Fried chicken
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Fried chicken
  Chicken    Southern    Fried  
Last updated 6/12/2012 1:28:44 AM. Recipe ID 64233. Report a problem with this recipe.
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Fried chicken has a dual origin in the rural American South. The Scots had a tradition 
of shallow cooking chicken in fat (not quite pan frying), unlike their English 
counterparts who baked or boiled chicken. Later, as African slaves were introduced to 
households as cooks, seasonings and spices were added that are absent in traditional 
Scottish cuisine, improving the flavor and they brought the concept of deep fat frying. 
Since slaves were often allowed to keep only chickens, frying chicken as a special 
occasion spread through the African American community. After slavery, poor rural 
southern blacks continued the tradition since chickens were often the only animals they 
could afford to raise. Since fried chicken could keep for several days, it travelled 
well, and also gained favor during segregation when blacks normally could not find 
places to eat and had to carry their own food. Southern whites also continued the 
tradition of frying chicken. While not limited like blacks socially, poor whites were 
no better off economically. Therefore, fried chicken continued to dominate as "Sunday 
dinner" or on other special occasions.

Ingredients

    * 1 fryer chicken, cut up (see notes, below)
    * 1 quart buttermilk
    *  cup salt
    * Spice Rub
    * Flour
    * A quantity of oil suitable for the desired cooking method (see below)

Procedure

Preparing the spice rub

   1. Whatever spice you picked as your base, put a lot of it in a bowl.
   2. Add less of some other seasonings, such as pepper. Mix it up. You now have a 
spice rub.

Brining the chicken (see notes, below)

   1. Pour the buttermilk into a bowl and dissolve  cup of salt in the buttermilk.
   2. Piece by piece, roll the chicken around in the spice rub.
   3. Submerge each chicken piece in the buttermilk.
   4. Cover the bowl of buttermilk and chicken and refrigerate. (You can get by with as 
few as two hours if you are in a hurry, but the flavor will suffer. You can also park 
it overnight, but you should reduce the salt to 1/3 of a cup)
   5. Shortly before you want to cook the chicken, remove it from the buttermilk and 
drain. Roll it around in flour so that it is well covered in flour. Shake off the 
excess flour.

Cooking the chicken, deep frying method

   1. The safest cooking method is deep frying. Immerse chicken in 360F oil. Cooking 
times are
          * Breasts: 10 minutes
          * Drumsticks: 12 minutes
          * Thighs: 13-14 minutes
          * Wings: 10 minutes (Though wings are often better suited to other 
applications)
   2. Drain the chicken on a wire rack (place it over a sheet pan to catch the oil).

Variation 1, pan frying method

   1. The most traditional cooking method is pan frying. Care must be taken to avoid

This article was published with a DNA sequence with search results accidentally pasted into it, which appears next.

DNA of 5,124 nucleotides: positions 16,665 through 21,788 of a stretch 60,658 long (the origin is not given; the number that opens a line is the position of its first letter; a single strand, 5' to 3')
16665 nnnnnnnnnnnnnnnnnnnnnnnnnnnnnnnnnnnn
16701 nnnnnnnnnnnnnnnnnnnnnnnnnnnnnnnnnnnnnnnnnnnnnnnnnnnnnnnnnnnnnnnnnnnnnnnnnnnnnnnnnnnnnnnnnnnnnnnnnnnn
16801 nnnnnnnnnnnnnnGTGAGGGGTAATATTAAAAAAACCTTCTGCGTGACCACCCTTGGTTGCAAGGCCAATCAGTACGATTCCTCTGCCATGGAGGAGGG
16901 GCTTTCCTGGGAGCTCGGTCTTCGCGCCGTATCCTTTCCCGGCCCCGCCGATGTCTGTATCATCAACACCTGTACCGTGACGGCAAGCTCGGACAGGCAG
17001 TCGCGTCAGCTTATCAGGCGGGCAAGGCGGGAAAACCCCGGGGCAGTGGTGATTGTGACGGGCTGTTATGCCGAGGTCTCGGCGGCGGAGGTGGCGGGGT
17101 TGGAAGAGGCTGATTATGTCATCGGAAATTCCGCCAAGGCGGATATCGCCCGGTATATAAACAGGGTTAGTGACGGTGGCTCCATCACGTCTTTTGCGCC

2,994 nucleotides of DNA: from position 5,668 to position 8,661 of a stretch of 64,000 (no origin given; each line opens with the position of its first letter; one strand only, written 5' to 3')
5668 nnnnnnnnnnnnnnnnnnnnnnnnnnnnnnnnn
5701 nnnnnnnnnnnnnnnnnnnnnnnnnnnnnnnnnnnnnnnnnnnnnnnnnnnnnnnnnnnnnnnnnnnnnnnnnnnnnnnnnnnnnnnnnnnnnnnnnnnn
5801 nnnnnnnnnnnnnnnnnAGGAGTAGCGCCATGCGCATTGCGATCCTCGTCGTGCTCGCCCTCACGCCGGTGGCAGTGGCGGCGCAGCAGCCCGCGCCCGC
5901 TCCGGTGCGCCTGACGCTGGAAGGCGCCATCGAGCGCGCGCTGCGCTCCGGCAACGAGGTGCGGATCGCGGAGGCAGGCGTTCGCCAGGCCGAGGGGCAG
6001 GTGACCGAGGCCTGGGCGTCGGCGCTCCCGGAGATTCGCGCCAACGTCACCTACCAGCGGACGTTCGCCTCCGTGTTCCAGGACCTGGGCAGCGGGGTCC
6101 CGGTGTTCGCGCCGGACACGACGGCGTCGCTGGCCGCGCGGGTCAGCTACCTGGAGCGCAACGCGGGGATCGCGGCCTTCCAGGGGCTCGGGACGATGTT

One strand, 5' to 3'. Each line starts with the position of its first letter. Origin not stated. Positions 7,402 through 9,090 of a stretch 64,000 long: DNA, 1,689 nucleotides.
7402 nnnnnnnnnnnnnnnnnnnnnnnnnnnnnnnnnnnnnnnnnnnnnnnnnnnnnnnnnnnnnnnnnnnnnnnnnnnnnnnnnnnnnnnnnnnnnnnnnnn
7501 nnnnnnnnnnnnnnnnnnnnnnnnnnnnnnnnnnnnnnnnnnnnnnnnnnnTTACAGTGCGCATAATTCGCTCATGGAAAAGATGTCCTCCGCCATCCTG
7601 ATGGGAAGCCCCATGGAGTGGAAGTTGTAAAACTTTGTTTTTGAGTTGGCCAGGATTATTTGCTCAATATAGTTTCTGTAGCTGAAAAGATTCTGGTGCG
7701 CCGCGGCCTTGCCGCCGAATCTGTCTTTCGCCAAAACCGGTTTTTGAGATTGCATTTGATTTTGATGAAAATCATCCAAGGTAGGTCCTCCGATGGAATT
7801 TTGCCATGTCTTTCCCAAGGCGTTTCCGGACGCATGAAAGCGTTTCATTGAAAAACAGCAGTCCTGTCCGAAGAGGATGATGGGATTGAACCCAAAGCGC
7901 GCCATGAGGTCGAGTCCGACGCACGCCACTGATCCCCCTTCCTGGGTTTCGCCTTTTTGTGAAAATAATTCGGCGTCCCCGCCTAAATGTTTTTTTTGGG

spilling and splattering.
   2. Heat enough oil (or shortening) to come 3-4 mm up the side of the pan to 325F.
   3. Carefully place chicken in pan, skin side down, and cook until brown, 10-12 
minutes. Turn over and cook other side.
   4. Doing this will require some careful placement in the pan so as to cook the slow-
cooking meat (such as thighs) more intensely than the fast-cooking meat (such as wings 
and breasts).
   5. Drain the chicken on a wire rack (place it over a sheet pan to catch the oil).

Variation 2, pressure frying method

   1. Pressure frying gives excellent results, but special equipment is needed. A 
typical pressure cooker is not suitable for cooking with large quantities of oil; a 
pressure fryer must be used. Follow the manufacturer's instructions closely.
   2. Put the chicken pieces into hot oil (larger pieces first) and fry about 3 minutes 
until very light brown. Then put on the lid and lock it.
   3. Cook at a pressure of 5-6 pounds for about 7 minutes.
   4. Drain the chicken on a wire rack (place it over a sheet pan to catch the oil).

Notes, Tips, and Variations

    * The key to this recipe is the buttermilk brine, which seasons the chicken with a 
salty tanginess inside. Combined with a suitably zingy spice rub, this works out 
beautifully.
    * This recipe is death to oil, so it's one you might want to save until you're 
thinking about changing your fryer oil anyway.
    * As with all respectable fried chicken recipes, this recipe may be even better 24 
hours after you cook it, when the chicken has been refrigerated.
    * If you can get a pre-cut chicken, this is ultimately easier. Alternatively, if 
you have a real preference for drumsticks, thighs, breasts, or some other part, feel 
free to buy just those. The quantities in the ingredient list, however, reflect two 
breasts, two thighs, and two drumsticks. (Don't waste the other parts on fried chicken; 
save them for chicken soup! But if you like fried chicken wings, increase the 
quantities a bit.)
    * If you are kosher, lactose intolerant, not fond of buttermilk, or feeling 
experimental, feel free to play around with other possible brines here. If you use a 
less viscous liquid than buttermilk, however, you may need to use an egg wash to make 
sure that the flour sticks to the chicken in sufficient quantity.
    * Wings can also be saved, along with other leftover bits of carcass, to make 
chicken soup.
    * Personal preference chooses which spice to use as a base. A paprika based rub 
works very well for this recipe, but others will work just fine. Cumin or curry powder 
would also both be good choices.




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Recipe ID 64233 (Nov 18, 2007)

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